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GOP Blocks Vote on Unemployment Extension for 99ers

February 18, 2011 - by Donny Shaw

Job losses in the recession peaked almost exactly two years ago, and the situation has barely improved since. Current law allows unemployed workers to receive a maximum of two years of unemployment insurance benefits, so millions of people who lost their jobs in the recession are getting cut off from government support right now with little chance of finding work. These folks are often referred to as “99ers,” 99 being the maximum number of benefit weeks. Despite the situation, House Republicans yesterday used an arcane rule to block an amendment that would have provided 14 more weeks of benefits for these people.

Arthur Delaney at Huffington Post reports:

The House is currently debating a “continuing resolution” that will fund government operations through Sept. 30, the end of the fiscal year, in lieu of a formal budget. Rep. Barbara Lee (D-Calif.) attempted to amend the CR with her provision to provide another 14 weeks of federally-funded unemployment benefits for people who’ve been out of work for six months or longer.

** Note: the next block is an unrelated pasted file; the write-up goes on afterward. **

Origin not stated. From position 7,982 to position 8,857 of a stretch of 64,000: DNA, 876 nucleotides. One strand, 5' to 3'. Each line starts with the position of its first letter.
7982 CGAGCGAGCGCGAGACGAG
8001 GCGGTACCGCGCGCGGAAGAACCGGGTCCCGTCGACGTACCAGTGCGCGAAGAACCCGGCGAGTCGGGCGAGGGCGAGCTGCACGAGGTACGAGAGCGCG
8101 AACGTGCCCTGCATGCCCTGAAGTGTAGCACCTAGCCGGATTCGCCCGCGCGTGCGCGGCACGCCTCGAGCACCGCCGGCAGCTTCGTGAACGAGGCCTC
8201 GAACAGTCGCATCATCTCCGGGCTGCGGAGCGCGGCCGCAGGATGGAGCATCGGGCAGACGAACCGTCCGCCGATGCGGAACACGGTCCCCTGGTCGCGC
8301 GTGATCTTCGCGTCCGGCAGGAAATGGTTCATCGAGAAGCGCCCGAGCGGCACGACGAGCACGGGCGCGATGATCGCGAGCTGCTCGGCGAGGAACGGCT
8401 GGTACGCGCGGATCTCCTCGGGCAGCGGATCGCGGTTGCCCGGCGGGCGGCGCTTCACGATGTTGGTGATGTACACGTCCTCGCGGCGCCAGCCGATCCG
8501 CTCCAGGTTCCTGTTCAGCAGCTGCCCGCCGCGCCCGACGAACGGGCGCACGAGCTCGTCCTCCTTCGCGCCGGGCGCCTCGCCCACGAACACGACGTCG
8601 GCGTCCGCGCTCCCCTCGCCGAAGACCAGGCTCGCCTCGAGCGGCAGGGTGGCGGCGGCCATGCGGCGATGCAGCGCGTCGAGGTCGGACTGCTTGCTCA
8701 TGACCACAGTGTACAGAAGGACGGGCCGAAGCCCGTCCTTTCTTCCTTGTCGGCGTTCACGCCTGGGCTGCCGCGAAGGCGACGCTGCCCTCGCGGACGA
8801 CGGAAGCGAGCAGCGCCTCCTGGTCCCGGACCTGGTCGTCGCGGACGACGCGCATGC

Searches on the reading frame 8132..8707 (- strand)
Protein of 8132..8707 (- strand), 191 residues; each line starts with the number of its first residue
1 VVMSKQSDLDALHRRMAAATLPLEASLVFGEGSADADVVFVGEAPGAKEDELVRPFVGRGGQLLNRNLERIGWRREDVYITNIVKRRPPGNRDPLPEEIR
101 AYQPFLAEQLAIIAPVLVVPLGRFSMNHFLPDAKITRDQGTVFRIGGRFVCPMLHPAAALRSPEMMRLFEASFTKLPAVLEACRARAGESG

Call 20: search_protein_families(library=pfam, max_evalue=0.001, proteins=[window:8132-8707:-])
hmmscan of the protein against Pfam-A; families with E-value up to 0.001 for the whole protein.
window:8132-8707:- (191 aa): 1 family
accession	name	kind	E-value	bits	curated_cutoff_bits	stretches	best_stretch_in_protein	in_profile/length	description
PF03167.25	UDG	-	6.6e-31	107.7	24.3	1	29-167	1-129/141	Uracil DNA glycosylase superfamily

In remarks on the House floor after midnight, Lee noted, as HuffPost did earlier this week, that her amendment to the CR is the only one of the hundreds proposed that addresses the jobs crisis.

“Of the nearly 600 amendments to the continuing resolution that have been proposed or considered so far, this amendment is the only one, mind you, that deals with the problem of the unemployed directly,” Lee said. “Don’t resort to parliamentary maneuvers to block help to the unemployed.”

Rep. Denny Rehberg (R-Mont.) then used a parliamentary maneuver to successfully block the amendment.

“An amendment to an appropriation bill shall not be in order in changing existing law,” said Rehberg. “The amendment directly changes existing law.”

The amendment, based on a bill introduced by Lee and Rep. Bobby Scott (D-Va.), would modify the tax-cut deal that President Barack Obama struck with congressional Republicans in December. That deal reauthorized tax cuts for the rich for two years and 73 weeks of federal benefits for the long-term unemployed for one year.

The kicker is that the amendment could have easily been drafted so that it did not change existing law. The amendment, which is identical to H.R.589, would have added 14 weeks to the length of Tier I benefits. If it instead added the 14 weeks by creating a new tier it would have qualified under the rules governing amendments for the continuing resolution and been givend a vote. Sure, Scott and Lee could have been more cautious with their amendment, but the Republicans did not have to block it. Rules like the one used by Rehberg t block the vote are routinely ignored.

At this point it’s unclear when the Democrats will have another shot at holding a vote on this. The Republican leadership is not going to bring the bill to the floor under regular order, so it will have to happen in the form of an amendment to a larger bill. It may be months before the Republicans hold another open debate that allows members to offer amendments.

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